Long hours and the challenges of constant communication mean Britain’s managers are facing specific mental health issues their organisations are likely to be overlooking, according to a report published today (17 January).
The study from the Chartered Management Institute (CMI) revealed that an increased tendency to work unpaid overtime, and the ‘always on’ digital culture in workplaces, is negatively affecting managers’ wellbeing.
One in 10 of the 1,037 managers surveyed took time off work for mental health issues in the past year, for an average of 12 days.
They worked 44 days on average beyond their contracted hours each year – equating to 7.5 hours of unpaid overtime each week, 5 per cent more than the CMI’s previous survey three years ago.
And more than half (59 per cent) of managers admitted they frequently checked their emails outside working hours – an increase of 5 per cent on 2015.
Brexit was specifically named by the survey as a source of stress. One in four (25 per cent) reported that uncertainty over Brexit had diminished their sense of job security. Similar figures also felt that Brexit had affected workplace morale and overall psychological wellbeing (23 and 22 per cent respectively), while 14 per cent said it reduced their motivation.
The increased stress managers experience as they balance managing a team with their daily workload and pressure from their own bosses leaves many “trapped in a pressure sandwich where they experience demands from all directions and are expected to keep everyone informed in all directions”, said occupational psychologist Gordon Tinline, co-author of The Outstanding Middle Manager. “Brexit just adds another layer of uncertainty that is likely to erode most managers’ feeling of being in control of their work demands.”
While UK workplaces’ ongoing challenges around wellbeing and presenteeism are well documented, the specific issues managers face are less well understood. Petra Wilton, director of strategy at the CMI, said leaders often did not consider managers’ needs.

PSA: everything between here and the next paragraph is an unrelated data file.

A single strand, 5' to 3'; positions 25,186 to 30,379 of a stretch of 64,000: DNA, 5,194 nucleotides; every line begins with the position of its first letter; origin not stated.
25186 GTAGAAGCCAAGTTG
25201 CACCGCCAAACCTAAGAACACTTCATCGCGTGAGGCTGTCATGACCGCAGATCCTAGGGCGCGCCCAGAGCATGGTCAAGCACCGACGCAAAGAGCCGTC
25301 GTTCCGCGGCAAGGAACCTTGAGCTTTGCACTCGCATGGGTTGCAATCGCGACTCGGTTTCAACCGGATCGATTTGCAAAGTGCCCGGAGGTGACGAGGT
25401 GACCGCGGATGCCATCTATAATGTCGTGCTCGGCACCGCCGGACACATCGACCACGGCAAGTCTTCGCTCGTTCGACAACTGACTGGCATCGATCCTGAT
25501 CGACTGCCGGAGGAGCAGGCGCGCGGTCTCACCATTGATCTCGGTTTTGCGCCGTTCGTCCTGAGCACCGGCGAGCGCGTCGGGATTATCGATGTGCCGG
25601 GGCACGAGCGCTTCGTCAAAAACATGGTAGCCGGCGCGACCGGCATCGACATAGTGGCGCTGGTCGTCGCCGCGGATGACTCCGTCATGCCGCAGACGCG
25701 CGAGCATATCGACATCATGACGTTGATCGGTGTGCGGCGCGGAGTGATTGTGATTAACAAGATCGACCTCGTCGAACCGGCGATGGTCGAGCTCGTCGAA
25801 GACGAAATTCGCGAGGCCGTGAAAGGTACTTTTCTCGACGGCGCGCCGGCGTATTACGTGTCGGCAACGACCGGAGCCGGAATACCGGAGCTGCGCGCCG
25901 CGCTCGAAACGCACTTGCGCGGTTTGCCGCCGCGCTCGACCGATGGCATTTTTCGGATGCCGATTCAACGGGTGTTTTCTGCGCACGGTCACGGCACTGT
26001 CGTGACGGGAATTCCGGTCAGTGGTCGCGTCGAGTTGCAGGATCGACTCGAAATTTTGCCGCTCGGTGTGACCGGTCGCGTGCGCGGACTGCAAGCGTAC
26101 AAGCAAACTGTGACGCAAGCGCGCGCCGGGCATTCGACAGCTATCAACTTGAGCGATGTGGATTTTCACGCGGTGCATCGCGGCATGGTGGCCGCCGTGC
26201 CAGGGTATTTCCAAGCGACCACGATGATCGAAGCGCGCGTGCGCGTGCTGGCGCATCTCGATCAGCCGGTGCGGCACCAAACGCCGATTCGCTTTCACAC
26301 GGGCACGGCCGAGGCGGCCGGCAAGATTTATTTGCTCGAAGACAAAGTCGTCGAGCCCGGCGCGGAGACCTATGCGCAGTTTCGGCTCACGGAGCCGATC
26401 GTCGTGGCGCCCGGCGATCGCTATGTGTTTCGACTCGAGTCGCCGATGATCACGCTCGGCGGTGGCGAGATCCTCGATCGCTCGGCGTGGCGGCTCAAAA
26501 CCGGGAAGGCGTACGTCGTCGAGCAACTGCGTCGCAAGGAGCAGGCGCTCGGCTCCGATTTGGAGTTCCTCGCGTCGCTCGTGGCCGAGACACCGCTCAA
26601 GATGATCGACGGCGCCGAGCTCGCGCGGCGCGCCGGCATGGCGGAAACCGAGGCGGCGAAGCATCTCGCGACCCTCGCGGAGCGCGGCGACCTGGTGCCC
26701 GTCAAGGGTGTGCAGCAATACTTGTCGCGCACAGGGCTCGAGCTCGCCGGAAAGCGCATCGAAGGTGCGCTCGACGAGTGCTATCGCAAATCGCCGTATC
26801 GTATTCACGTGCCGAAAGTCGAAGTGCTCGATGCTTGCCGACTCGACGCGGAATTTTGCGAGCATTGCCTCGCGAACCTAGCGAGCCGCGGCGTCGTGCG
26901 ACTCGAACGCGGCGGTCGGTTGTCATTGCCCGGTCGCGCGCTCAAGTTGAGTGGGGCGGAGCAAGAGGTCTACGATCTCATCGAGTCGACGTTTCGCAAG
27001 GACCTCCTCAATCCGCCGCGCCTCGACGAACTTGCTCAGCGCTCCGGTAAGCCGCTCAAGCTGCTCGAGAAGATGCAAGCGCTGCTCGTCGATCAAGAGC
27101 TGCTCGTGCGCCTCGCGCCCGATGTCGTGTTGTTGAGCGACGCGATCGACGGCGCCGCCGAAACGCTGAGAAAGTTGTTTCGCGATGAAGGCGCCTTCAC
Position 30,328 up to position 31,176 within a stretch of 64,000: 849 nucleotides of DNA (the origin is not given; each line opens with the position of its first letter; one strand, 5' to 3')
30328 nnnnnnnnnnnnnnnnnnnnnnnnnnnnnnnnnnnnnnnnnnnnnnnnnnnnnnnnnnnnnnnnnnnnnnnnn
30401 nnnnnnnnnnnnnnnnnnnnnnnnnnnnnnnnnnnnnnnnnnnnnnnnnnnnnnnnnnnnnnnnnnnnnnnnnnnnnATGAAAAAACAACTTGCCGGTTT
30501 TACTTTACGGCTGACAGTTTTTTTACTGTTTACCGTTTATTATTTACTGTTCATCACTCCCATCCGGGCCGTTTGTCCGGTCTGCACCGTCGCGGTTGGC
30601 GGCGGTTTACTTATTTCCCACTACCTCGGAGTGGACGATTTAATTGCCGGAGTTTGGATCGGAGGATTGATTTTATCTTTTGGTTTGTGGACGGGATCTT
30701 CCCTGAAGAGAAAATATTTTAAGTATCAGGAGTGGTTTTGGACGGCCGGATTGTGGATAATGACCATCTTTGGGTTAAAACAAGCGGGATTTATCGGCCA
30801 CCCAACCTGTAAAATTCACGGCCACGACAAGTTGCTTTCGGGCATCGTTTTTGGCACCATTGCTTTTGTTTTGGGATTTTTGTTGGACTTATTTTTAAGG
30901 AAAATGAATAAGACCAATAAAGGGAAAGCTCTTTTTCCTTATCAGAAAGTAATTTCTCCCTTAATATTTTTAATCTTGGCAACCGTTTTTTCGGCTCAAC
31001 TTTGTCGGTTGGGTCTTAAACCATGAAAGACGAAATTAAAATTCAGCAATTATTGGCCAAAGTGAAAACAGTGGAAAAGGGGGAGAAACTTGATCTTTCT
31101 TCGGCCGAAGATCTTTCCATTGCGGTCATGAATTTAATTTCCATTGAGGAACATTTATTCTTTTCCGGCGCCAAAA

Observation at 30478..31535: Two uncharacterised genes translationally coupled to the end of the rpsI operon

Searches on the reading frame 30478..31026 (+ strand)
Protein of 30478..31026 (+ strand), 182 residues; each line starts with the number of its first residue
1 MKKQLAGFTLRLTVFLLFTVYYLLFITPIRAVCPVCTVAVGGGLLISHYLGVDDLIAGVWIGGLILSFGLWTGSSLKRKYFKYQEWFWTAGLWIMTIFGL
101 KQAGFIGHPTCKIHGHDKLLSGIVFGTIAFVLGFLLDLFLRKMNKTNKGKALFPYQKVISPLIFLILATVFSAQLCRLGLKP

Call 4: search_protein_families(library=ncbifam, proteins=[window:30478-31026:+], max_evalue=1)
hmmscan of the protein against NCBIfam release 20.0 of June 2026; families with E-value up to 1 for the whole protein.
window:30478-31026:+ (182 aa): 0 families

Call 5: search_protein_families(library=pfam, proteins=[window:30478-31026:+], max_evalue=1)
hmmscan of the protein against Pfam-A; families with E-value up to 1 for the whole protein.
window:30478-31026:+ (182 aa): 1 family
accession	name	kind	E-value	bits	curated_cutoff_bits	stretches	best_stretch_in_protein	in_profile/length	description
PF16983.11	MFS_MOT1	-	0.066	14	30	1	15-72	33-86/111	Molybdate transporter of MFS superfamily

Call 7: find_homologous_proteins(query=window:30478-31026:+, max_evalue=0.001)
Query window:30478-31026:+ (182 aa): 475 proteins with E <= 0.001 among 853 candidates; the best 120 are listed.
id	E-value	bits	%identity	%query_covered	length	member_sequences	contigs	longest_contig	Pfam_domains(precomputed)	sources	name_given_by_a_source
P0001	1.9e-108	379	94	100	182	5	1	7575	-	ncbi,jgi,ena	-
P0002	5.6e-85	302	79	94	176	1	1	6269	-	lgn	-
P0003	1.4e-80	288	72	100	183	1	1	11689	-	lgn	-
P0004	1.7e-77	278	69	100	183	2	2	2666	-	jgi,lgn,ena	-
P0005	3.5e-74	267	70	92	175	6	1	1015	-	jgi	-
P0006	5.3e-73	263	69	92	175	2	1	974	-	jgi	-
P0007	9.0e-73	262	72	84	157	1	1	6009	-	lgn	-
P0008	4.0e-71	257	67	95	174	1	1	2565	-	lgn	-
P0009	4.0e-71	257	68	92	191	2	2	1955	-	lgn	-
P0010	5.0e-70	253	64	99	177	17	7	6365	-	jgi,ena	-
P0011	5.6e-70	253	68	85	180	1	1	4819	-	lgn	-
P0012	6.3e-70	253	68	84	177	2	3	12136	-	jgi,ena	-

She added that the sheer number of “accidental managers” – employees who have been promoted based on technical skill rather than managerial qualities – means many lack the necessary skills to lead and delegate to a team. “Managers need management support and training to help manage their team, delegate to others and engage their teams to achieve their goals. Without this, they will continue to struggle,” Wilton said.
Laurence Davies, external training manager at mental health charity Rethink Mental Illness, said the “significant pace of change” with regards to technology is negatively affecting managers’ mental health. “This reduces the time managers feel they can spend away from work, taking breaks and being offline,” he told People Management.
To support managers’ mental and physical health, HR professionals should play a role in ensuring organisational culture places no stigma on getting support for mental health issues, added Tinline.
Emma Mamo, head of workplace wellbeing at mental health charity Mind, called the findings “concerning”, and encouraged HR professionals to help create workplaces where “overtime is the exception rather than the norm, with senior staff and managers setting good examples by leaving their work at work and discouraging staff from sending work emails outside of their working hours”.
Mental health at work has become a governmental priority in recent months, with prime minister Theresa May announcing plans to increase the level of support and resources available to employees suffering mental ill-health. May revealed the proposals on 9 January, as part of a raft of wider measures to address what she called the “hidden injustice” that has seen mental health treated as a “secondary issue” by society.